The country is one of the top 10 exporters in the world with significant trade linkages to China. Last year, South Korea struggled as exports slumped 7.9 percent on year while imports fell 19.2 percent. The drop in trade was the steepest since 2009.
Goldman said credit growth will likely decelerate in Korea, which in turn will have an impact on earnings. The bank expects the Kospi to return about 6 percent in dollar terms this year, while the economy is estimated to grow 2.9 percent on-year. The Kospi finished 2.33 percent higher in 2015.
One of the biggest impacts of China's economic slowdown was on Hong Kong as the special administrative region relies heavily on trade with the mainland.
For example, its retail sales fell for a ninth consecutive month in November, the longest period of decline in 13 years. It was largely due to the fall in the number of mainland Chinese tourists visiting the city.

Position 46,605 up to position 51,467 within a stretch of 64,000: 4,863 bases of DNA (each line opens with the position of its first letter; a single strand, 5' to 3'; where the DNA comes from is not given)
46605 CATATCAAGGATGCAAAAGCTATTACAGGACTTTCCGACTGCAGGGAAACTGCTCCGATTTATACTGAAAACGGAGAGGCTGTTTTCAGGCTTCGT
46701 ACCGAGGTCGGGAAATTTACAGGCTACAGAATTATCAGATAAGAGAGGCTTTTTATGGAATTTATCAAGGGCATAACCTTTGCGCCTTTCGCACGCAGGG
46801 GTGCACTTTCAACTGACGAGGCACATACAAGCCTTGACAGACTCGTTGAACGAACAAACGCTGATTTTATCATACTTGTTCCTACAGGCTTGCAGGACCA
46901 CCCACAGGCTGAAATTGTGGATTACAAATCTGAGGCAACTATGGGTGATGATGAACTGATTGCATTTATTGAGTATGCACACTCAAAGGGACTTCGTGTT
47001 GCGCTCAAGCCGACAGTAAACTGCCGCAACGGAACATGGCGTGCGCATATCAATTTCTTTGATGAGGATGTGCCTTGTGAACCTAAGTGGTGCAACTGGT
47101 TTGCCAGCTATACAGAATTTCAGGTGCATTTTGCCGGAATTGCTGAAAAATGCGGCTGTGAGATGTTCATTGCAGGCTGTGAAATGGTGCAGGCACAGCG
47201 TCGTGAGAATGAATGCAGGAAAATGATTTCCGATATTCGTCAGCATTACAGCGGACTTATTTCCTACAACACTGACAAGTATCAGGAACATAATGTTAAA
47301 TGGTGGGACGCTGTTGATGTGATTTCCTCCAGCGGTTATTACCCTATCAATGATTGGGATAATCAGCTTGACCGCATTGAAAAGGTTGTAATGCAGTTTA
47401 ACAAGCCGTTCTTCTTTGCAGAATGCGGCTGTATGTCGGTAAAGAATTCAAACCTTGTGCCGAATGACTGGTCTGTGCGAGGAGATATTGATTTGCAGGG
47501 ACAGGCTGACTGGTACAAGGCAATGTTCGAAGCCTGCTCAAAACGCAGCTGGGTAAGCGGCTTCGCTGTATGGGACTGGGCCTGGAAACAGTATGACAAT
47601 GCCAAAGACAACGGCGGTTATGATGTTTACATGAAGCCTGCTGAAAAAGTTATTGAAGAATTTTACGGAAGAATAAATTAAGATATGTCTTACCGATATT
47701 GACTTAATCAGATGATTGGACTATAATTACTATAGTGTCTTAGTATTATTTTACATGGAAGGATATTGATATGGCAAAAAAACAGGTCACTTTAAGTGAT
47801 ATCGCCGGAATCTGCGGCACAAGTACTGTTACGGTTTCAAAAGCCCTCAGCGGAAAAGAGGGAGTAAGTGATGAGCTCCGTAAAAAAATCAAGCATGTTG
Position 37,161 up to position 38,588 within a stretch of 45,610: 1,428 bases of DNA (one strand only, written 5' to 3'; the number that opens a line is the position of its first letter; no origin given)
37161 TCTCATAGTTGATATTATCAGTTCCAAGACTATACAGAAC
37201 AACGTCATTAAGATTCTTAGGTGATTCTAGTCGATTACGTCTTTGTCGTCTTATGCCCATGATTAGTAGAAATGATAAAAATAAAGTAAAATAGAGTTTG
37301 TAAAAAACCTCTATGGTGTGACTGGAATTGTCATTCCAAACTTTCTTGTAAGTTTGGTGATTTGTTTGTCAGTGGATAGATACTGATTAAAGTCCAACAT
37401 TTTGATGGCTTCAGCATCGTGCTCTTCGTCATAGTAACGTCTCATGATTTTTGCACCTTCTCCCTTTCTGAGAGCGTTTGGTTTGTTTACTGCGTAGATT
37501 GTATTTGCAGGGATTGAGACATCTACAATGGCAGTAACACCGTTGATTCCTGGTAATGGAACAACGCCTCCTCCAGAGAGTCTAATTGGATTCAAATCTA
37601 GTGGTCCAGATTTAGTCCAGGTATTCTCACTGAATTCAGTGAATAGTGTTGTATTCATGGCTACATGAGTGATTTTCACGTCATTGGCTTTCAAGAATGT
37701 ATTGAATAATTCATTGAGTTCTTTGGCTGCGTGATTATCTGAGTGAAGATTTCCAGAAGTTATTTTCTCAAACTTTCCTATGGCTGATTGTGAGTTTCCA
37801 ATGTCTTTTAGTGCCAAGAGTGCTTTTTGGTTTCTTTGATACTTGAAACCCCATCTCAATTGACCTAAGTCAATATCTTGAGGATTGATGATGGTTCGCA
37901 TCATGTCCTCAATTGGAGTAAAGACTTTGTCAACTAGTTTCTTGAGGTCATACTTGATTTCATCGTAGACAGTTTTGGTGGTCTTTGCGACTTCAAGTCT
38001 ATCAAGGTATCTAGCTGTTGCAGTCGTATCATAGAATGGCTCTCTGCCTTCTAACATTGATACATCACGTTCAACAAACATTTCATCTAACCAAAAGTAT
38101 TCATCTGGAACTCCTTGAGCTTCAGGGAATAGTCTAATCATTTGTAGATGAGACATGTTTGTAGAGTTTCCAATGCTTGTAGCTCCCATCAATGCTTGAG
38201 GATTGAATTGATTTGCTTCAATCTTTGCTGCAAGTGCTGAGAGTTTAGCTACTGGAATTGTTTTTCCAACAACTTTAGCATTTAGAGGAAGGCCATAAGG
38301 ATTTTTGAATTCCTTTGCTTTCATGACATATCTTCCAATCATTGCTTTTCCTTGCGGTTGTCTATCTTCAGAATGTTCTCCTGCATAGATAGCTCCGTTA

Goldman said Hong Kong's prospect remains dim with GDP expected to grow by 1.6 percent on-year. The bank expects the MSCI Hong Kong Index to return 4 percent in dollar terms for 2016.
In 2015, the index finished 3.31 percent lower.
A history of military coups has kept the focus of Thailand's policymakers on political stability rather than foreign investment. Despite Thailand's relatively limited exposure to China, the country's GDP is expected to grow only 2.9 percent in 2016.
Goldman expects the Stock Exchange of Thailand (SET) index to return zero percent in dollar terms for 2016.
A combination of low oil prices and the ongoing scandal involving a state-owned fund has kept investor confidence low in the market.
Goldman expects growth in Malaysia to be at 4.7 percent on-year and a negative 7 percent return for the FTSE Bursa Malaysia KLCI index in 2016.
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